Shannon Gabriel has extended an “unreserved apology” to Joe Root and the wider cricketing world for his sledge during the St Lucia Test, which has since led to a four-match suspension on him, also calling the episode an “opportunity for myself and all athletes to recognize the need for sensitivity and respect in their interactions with all”.
Gabriel also decided to state his account of the conversation that took place between him and Root, of which only one line was picked up by the stump mic earlier. “I think I owe it to them (friends and well-wishers) and to all supporters of West Indies cricket to provide an accurate record of what happened,” he wrote in the statement.
“The exchange occurred during a tense moment on the field. The pressure was on and England’s captain Joe Root was looking at me intensely as I prepared to bowl, which may have been the usual psychological strategy with which all Test cricketers are familiar.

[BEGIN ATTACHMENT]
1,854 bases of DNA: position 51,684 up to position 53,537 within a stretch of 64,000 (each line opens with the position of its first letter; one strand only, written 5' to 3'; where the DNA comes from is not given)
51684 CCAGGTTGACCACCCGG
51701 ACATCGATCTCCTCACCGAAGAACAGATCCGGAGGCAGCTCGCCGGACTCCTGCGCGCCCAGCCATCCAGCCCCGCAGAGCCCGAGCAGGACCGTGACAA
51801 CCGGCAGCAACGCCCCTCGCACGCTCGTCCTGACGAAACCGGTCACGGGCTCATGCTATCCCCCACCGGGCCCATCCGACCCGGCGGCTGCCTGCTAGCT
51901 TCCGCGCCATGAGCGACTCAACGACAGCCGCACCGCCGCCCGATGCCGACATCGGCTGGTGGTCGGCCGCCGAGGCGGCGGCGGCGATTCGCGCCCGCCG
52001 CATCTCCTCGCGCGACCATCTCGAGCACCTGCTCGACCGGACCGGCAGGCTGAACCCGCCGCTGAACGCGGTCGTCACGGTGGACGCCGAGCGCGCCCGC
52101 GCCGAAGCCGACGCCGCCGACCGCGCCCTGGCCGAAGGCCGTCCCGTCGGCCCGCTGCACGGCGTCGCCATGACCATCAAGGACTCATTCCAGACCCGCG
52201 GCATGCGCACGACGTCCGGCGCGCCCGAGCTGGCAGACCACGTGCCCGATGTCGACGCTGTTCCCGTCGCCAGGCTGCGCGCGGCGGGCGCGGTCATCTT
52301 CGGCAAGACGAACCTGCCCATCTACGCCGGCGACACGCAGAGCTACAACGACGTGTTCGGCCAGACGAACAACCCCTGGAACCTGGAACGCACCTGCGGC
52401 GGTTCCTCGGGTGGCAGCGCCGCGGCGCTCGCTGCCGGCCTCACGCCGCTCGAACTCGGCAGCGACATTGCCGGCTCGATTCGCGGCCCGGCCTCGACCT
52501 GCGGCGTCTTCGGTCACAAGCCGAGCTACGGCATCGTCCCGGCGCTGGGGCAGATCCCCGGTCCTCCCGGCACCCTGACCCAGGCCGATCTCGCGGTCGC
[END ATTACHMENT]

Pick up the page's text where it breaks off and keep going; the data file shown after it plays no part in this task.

“I recognize now that I was attempting to break through my own tension when I said to Joe Root: ‘Why are you smiling at me? Do you like boys?’
“His response, which was picked up by the microphone, was: ‘Don’t use it as an insult. There’s nothing wrong with being gay.’ I then responded: ‘I have no issues with that, but you should stop smiling at me.'”
Shannon Gabriel, very interesting indeed, does this warrant a 4 ODI or 2 Test suspension? @irbishi @sanjaymanjrekar @SteelyDan66 @nassercricket @Athersmike @alanwilkins22 @bhogleharsha @mmbangwa @windiescricket @ICC @englandcricket pic.twitter.com/vCFZeFyNme
— Daren Ganga (@DarenGanga) February 14, 2019
Gabriel was charged with a Level 2 offence under article 2.13 of the ICC’s Code of Conduct, covering “personal abuse”. There was no formal hearing with Jeff Crowe, the match referee, as Gabriel accepted the charge, following which he was given a four-match ban and fined 75% of his match fee.
Gabriel went on to say that he had had a conversation with Root since and “I am comforted by the fact that there are no hard feelings between us” at the end of what he referred to as something he had initially assumed was “inoffensive picong and sporting banter” but had since used as a “learning experience”.
ESPN Sports Media Ltd.